“I can have anywhere from one to five men in a class of 35,” she said. “In the past, there weren’t any men doing yoga.”

Supermarkets have noticed the focus on wellness, too.

Joseph Brown, a senior vice president at Bethpage-based King Kullen Grocery Co., said customers have been asking for organic fruits and vegetables. “They were finding these items in health food stores but wanted them integrated into the supermarket experience.”

King Kullen’s 34 stores all have natural and organic products. The company also operates the five-store Wild by Nature natural foods chain, which opened its first store in East Setauket in 1995. The chain offers seminars and special events dedicated to healthy living.

ShopRite, a cooperative run by Wakefern Food Corp. of Keasbey, New Jersey, has had registered dietitians in stores since 2006 and now has 130 covering 140 stores in the Northeast. The dietitians are available for “one-on-one consultations, supermarket tours, support groups, weight management classes” and other services, spokeswoman Marla Camins said.

Stop & Shop, the Quincy, Massachusetts-based chain with 49 locations in Nassau and Suffolk counties, has expanded its Nature’s Promise line beyond organic foods such as meat and soy milk to all-purpose household cleaners, hand soaps and vitamins. “Nature’s Promise products include prepared foods and packaged fresh options because customers want convenience without sacrificing healthy” eating, spokeswoman Cindy Carrasquilla said.

The increased competition has led to changes at Sherry’s Market, a health food store in Babylon Village, said Dave Pryor, who owns the business. Sherry’s was opened by Pryor’s mother, Sherry Braun, in 1972.

“We definitely see how it’s gone mainstream,” Pryor said, as major companies such as Amazon, Target and Walmart sell health foods and other wellness products. “Everyone is thinking about staying healthy and being nutritionally aware. So we are bullish about the business.”

Pryor said the store is adjusting its product lines in response to the competition.

“We are struggling for growth, so it’s a matter of sharpening our tools,” Pryor said. Fresh, prepared foods and drinks are selling well. “It’s the products people would need to make themselves,” he said.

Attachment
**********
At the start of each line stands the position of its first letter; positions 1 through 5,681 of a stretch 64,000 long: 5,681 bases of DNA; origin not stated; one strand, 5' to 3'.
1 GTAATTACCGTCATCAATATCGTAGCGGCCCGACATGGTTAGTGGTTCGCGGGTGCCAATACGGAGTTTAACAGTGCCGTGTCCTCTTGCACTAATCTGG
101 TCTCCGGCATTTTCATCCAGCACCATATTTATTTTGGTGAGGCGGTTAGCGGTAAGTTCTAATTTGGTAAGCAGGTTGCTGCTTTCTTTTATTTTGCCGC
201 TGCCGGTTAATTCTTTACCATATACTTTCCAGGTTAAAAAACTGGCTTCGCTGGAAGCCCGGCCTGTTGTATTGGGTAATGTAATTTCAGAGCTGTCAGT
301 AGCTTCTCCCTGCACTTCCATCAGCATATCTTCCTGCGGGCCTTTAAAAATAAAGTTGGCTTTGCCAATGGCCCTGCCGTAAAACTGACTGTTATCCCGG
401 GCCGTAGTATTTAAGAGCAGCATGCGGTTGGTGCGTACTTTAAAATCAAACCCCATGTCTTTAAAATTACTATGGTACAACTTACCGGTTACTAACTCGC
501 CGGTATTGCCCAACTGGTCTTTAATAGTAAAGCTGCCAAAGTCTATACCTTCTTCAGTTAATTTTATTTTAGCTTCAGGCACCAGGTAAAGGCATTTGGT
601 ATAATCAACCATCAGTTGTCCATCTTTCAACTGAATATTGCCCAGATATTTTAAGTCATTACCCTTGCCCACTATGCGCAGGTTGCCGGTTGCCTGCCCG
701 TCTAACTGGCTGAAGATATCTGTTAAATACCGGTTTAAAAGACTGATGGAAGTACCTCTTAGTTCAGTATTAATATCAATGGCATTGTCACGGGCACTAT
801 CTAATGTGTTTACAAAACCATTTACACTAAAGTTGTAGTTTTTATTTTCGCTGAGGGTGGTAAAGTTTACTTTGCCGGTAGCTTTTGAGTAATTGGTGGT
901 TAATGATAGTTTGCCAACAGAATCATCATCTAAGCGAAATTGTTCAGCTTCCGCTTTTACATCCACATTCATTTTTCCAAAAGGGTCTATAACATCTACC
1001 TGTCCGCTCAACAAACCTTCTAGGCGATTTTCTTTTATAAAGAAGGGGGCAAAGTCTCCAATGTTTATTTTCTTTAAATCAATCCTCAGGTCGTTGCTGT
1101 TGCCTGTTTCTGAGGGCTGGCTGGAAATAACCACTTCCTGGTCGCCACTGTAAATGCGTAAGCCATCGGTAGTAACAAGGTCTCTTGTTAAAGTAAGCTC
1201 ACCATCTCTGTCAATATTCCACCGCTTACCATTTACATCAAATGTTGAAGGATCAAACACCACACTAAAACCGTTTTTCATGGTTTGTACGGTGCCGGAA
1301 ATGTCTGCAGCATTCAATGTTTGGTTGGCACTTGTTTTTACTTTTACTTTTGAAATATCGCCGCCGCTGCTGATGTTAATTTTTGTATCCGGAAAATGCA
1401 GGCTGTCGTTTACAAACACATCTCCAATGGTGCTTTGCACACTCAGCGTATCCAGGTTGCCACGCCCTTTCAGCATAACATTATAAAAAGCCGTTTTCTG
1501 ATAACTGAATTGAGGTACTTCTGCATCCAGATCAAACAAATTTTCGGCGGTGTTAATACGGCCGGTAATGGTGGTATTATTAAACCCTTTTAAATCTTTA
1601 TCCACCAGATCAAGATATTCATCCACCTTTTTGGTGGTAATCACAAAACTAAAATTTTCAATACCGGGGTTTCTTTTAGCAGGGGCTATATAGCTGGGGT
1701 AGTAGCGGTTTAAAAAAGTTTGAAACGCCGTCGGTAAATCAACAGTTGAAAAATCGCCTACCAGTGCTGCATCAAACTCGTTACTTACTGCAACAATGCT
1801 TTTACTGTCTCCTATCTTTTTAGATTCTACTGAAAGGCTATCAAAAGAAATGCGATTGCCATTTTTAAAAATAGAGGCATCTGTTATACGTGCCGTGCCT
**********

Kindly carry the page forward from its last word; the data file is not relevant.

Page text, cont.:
Meanwhile, Phountain is growing, in part by selling memberships. Its new package includes services such as a detox foot bath, where the body sweats out toxins through the sweat pores at the bottom of the feet, and an infrared sauna.

Glenn Taylor owns Phountain, which operates five locations and has three franchises, all on Long Island. He sees franchising as a way to push his company nationwide, and hopes to add 15 more next year, including out of state stores.

It costs anywhere from $150,000 to $250,000 to open a location, he said.

“That’s soup to nuts, from the franchising fee to having the right amount of money in reserves,” Taylor said. “You also must be into the lifestyle. We award the franchise, and you have to believe in what we are doing.”

Taylor’s company formulates its own line of natural products such as Green pHactor, a natural green powder that includes organic kale, spinach and wheat grass that is sold to be scooped into the company’s alkaline water.

Donald Nohs, 63, a Phountain customer from Copiague, said he got a wake-up call about his health three years ago when blockages were found near his heart.

Nohs now bikes about nine miles per day, exercises, eats some of Phountain’s natural foods, and drinks the chain’s alkaline water, which flows through an ionizer that separates out chemicals. Customers buy reusable glass bottles, which they refill at a Phountain store.

“I’ve been drinking it for a year,” Nohs said while shopping at the Phountain store in Lindenhurst.

Taylor said Nohs is an example of the new way many Long Islanders are living.

“I know that 20 years ago, [all of] this would not be something people would try,” Taylor said. “But times have changed.”

Ronkonkoma-based Nature’s Bounty Co., which had 2015 revenues of $3.2 billion, believes the prospects for natural vitamins, which avoid artificial ingredients, are bright.

The popularity of natural vitamins is going to “explode,” said Derek Bowen, chief marketing officer and general manager at Nature’s Bounty Co.’s North American consumer products group.

“People are looking for vitamins that are cleaner,” Brown said. “They want vitamins that are gluten-free, dairy-free and without artificial flavors.”

Analysts and business owners said wellness consumption by young people bodes well for the long-term health of the business.

Grant at NPD said that younger consumers are going to be lifetime spa users. “Five-year-old girls are getting manis and pedis, so for a whole generation, this is normal,” Grant said.

And 5-year-olds are drinking ionized water. Danielle Cooley, who owns the Phountain franchise in Huntington with her husband, Harold Cooley III, said her son Harold brings his ionized water in an 18-ounce glass bottle to kindergarten every school day.

“He brings home an empty bottle every day,” she said.